To say there’s an air of mystery surrounding Marvel’s Black Panther: Wakanda Forever is a bit of an understatement. There’s so much we don’t know about this movie, which is currently filming in Atlanta. But we know at least one good thing: Winston Duke will return as M’Baku.
The actor himself confirmed his involvement when chatting with Collider while doing press for his film Nine Days. He will be joining back with previously confirmed cast members Danai Gurira, Martin Freeman, Lupita Nyong’o, and Angela Bassett.
Duke specifically discussed how emotional it was returning to the world of Black Panther, once again under the direction of Ryan Coogler, in light of the surprising and devastating death of Chadwick Boseman.
“It was very emotional to read the script. It was emotional to pack to go back to set. But we’re all a bit of a family now and we grieve together, and we’re making something really special.”
Can Black Panther Work Without Chadwick Boseman?
The MCU isn’t known for being too forthcoming with information on their in-production slate, but the Black Panther sequel is more shrouded in mystery than usual, primarily due to all the questions surrounding how the sequel will roll in Boseman’s absence.
Will T’Challa be written out of the story? Will the role be recast? Will they pull a Fast and Furious and have T’Challa out there somewhere doing his thing while the movies focus on different characters?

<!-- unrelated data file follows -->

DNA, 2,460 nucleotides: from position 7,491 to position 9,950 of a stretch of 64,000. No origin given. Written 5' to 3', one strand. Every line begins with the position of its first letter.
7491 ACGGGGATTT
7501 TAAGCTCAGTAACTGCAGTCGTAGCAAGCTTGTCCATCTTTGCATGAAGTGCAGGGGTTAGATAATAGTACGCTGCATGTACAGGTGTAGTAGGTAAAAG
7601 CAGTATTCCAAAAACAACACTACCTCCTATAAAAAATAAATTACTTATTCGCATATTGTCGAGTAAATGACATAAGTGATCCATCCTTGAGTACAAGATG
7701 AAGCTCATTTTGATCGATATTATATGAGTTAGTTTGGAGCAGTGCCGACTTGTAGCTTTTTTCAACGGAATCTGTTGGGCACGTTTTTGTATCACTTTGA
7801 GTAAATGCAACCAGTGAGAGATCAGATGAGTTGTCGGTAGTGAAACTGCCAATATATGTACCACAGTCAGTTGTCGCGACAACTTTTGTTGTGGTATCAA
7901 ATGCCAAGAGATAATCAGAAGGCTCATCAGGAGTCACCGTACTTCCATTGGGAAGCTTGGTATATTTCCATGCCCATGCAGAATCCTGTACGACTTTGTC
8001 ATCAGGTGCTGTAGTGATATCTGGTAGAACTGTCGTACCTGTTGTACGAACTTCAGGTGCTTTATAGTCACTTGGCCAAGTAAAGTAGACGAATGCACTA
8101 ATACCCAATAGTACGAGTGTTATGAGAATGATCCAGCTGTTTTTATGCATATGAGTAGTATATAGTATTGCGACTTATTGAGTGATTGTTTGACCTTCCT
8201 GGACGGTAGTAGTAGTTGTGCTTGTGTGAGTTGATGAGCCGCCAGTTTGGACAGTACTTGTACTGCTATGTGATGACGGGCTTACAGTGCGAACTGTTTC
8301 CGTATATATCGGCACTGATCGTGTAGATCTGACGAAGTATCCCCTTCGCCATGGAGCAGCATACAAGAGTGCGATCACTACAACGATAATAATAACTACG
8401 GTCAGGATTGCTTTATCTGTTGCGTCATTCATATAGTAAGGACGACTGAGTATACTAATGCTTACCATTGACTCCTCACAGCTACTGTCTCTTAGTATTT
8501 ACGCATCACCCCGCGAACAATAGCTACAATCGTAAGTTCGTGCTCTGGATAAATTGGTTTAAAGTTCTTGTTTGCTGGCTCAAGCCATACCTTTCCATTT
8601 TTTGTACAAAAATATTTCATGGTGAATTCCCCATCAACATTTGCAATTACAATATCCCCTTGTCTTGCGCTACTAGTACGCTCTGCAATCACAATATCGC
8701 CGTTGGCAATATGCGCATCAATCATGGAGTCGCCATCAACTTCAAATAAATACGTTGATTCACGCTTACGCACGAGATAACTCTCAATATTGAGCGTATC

It feels a little morbid to be considering all these scenarios. The wounds are still fresh for many who looked up to him and the line Coogler and his team have to walk to both respect his legacy and continue the series is a treacherous but important one.
The last thing we want to do is tackle any speculation with a ghoulish bent, but we also have to reconcile that with a natural curiosity of how they’re moving forward.
Black Panther means something deeper to so many people. More than your average run-of-the-mill superhero movie that’s for sure. Don’t believe me? Just watch this:
I’ll always remember the opening weekend for this film. I had seen it at a press screening and really dug it and wanted to go back and watch it again. There were whole families, multiple generations, in the crowd of all ethnicities and genders. They cheered, they laughed, they cried. Afterward, they’d gather up and take pictures with their loved ones in front of the Black Panther standee, wanting to mark this moment. Grandparents, moms, dads, teenagers, young kids…everybody.
I’ve never seen anything like that and it will always stick with me as a testament to the power of storytelling and what it can mean to people.
Chadwick Boseman is the Black Panther. He always will be. But it is important to keep that powerful storytelling going, to show audiences that not all superheroes have blue eyes and pale complexions.
Obviously, Marvel knows this. Ryan Coogler knows this. The show must go on, as the saying goes, and while we don’t know if the weight of the armor can hold up without Boseman we do know they need to at least try to continue the legacy that he established. This world means too much for too many people to not at least give it a go.
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